About Me

My husband and I are determined to take steps toward a more sustainable lifestyle. For us this dream includes building our own home, growing our own food, and returning to a much simpler life. The process is a slow one, but we’re enjoying each milestone along the way.

One portion of the dream above includes keeping bees. Β I’ve long been interested in bees, so this is mainly my project, but Wayne has become a willing participant. Β This particular blog serves as my beekeeping journal. Β The goal is to document all my learning experiences along the way.

10 Responses

  1. Hello, I was looking for some information on bee keeping, and came across your blog – brilliant – I have now book marked it πŸ™‚ I am about to go see my first hive tomorrow, I am nervous and excited, I loved looking through your pictures on your blog, they are fantastic shots. Have you had success with the crush and strain method of extracting honey?

    Take care

    ella. x x

    • Ella,

      I’m so glad you like the blog. I started it as a way for us to keep track of what we’re doing, but really enjoy sharing it with others. I’m getting a new camera this week (Canon G11), so I’m hoping to get much better quality pictures. Beekeeping has been a wonderful experience for us and I get so excited to see others trying it as well.

      This is our first full summer and we have not yet extracted any honey, but are hopeful that we might get some this year. If we do, I’ll definitely post all the details.

      Good luck to you and your (potential) bees!

      PS: You pictures are gorgeous πŸ™‚

  2. Hello again πŸ™‚

    Thank you for your reply, your blog is wonderfully informative on a level that is really helpful, great to see your problems and how you over come them too. Wow I am so scared the bees don’t like me or we don’t get on (do you know what I mean) I said to my partner last night – what if we are rubbish at it :/ eek. Yeah will be brilliant to see more pictures when you get your camera – I will be popping back often, I do love the picture very much you have already taken and looked at them all large to see the details too πŸ™‚ great|!

    I am yet to get my hive – I am considering building one as they can be expensive, that is wh I was interested in the crushing method of getting the honey out as the honey spinners look expensive too. I wonder if you can just cut off the wax and leave to drain so you still have the lovely comb too?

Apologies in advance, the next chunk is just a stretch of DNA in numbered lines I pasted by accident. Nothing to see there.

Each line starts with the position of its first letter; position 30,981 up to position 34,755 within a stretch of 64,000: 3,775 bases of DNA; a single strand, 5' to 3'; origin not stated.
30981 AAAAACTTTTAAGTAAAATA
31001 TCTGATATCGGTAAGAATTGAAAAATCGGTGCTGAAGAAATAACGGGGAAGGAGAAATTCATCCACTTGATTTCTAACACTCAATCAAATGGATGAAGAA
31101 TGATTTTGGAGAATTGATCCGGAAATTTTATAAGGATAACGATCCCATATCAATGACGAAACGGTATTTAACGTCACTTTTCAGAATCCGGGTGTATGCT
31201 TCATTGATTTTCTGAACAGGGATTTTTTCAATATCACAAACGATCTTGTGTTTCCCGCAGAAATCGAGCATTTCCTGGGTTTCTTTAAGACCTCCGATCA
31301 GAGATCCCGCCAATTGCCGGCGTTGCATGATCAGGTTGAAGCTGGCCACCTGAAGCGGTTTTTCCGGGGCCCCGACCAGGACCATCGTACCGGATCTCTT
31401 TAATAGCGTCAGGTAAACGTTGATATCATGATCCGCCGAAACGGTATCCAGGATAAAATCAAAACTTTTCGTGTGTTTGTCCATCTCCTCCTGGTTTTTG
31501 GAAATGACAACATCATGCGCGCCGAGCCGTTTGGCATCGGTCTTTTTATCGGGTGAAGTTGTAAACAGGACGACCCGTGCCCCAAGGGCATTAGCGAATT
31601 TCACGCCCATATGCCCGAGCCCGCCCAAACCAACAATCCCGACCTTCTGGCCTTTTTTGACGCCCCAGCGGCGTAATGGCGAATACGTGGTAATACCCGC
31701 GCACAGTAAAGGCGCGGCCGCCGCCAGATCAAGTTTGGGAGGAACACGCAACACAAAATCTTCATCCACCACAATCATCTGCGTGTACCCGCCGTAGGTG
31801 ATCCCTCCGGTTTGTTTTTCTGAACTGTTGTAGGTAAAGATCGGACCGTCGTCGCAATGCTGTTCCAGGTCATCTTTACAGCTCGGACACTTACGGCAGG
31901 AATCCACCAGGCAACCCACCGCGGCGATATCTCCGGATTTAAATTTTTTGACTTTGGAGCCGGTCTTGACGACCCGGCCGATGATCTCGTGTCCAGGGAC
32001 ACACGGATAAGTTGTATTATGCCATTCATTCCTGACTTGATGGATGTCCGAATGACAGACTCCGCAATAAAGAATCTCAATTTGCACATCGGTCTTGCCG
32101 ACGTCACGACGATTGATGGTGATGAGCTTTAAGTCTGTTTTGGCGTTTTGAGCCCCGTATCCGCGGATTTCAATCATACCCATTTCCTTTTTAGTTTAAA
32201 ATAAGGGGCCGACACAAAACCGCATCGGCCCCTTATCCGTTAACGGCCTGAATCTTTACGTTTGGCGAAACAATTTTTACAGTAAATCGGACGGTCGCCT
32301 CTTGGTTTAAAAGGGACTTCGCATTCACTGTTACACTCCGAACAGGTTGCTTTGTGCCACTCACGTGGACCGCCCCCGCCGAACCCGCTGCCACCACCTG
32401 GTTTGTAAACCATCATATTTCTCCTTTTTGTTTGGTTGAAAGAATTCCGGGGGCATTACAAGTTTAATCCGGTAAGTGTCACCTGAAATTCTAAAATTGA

It was really interesting to see the pictures of the comb/calls when the bees were building it not quite right and finally the picture of the perfectly built comb – do you know why they do this?

    Thank you for the photo comments πŸ™‚ I will defiantly have to take some pictures when I get the bee experience going πŸ™‚ Did you see our lovely doggy in the picture too?

    Take care love ella. x x

  3. Hi Julia love Russian sage and your informative posts. I am in middle of creating a page on Beekeepers Blogs and have added yours.

    • Georgie – I’m so glad you enjoy the blog. I’m honored to be a part of your list. Thanks so much!

  4. I am a fellow NC beekeeper. I was wondering where you were located and how things were going!

    • Hi Jared. We current have hives in two locations – a single hive in Lincolnton, and two in Morganton. We know our Lincolnton hive is doing well as we’ve seen the bees out and about in the recent warm weather, but we’re not quite sure about the hives in Morganton. My husband visited recently and noticed a lot of dead bees in front of the hive, but I would expect a bit of that. It’s a bit colder there, so they would naturally be less active than the hive closer to us. We’re keeping our fingers crossed!

      How are things for you?

  5. I am a new beekeeper in Vale. Did a quick ‘first inspection’ and was not very thorough due to simple fear of stings. However, what we did see was some strange shapes to the foundation that has been pulled. Seems it’s not all straight and even – some of it is trending towards the top of the bars. Is this normal?

    • Unfortunately, bees are not always as clean in building comb as one would hope. If you have, for example, a bit too much of a space in between the frames, they will often fill it for you. This can be done with comb, or with propolis depending on how large the gap is.

      Are you using plastic foundation by any chance? I tried using it only one and found that the result was less than satisfactory. Our bees just didn’t seem to like it. When we returned to beeswax based, they began building somewhat normally again.

      If you click through pictures on this site or other beekeeper sites, I think you’ll find that uneven comb is quite common.

      If you have any other questions, please do not hesitate to contact us – we’re always happy to help if we can.

      Best of luck in your beekeeping adventure!

      • Thanks so much for the reassurance! Yes, I’m using natural wax in a 10 frame hive. Now that I see other pictures, I guess I’m not the only one with over-zealous bees. I guess I could try to move the frames closer together.

        On another note – do you know of anyone (yourself maybe?) who might be interested in getting paid to do a ‘real’ hive inspection with me on my hive? My husband and I have only peeked twice and really don’t know what we are looking for. I’d hate to lose the hive due to my incompetence. I feel that we’d be more confident if we could actually see someone do it and ask questions during an inspection. I have been to a few classes and have a book – but it’s just not the same as the real thing! : )

        Thanks for any help or suggestions….

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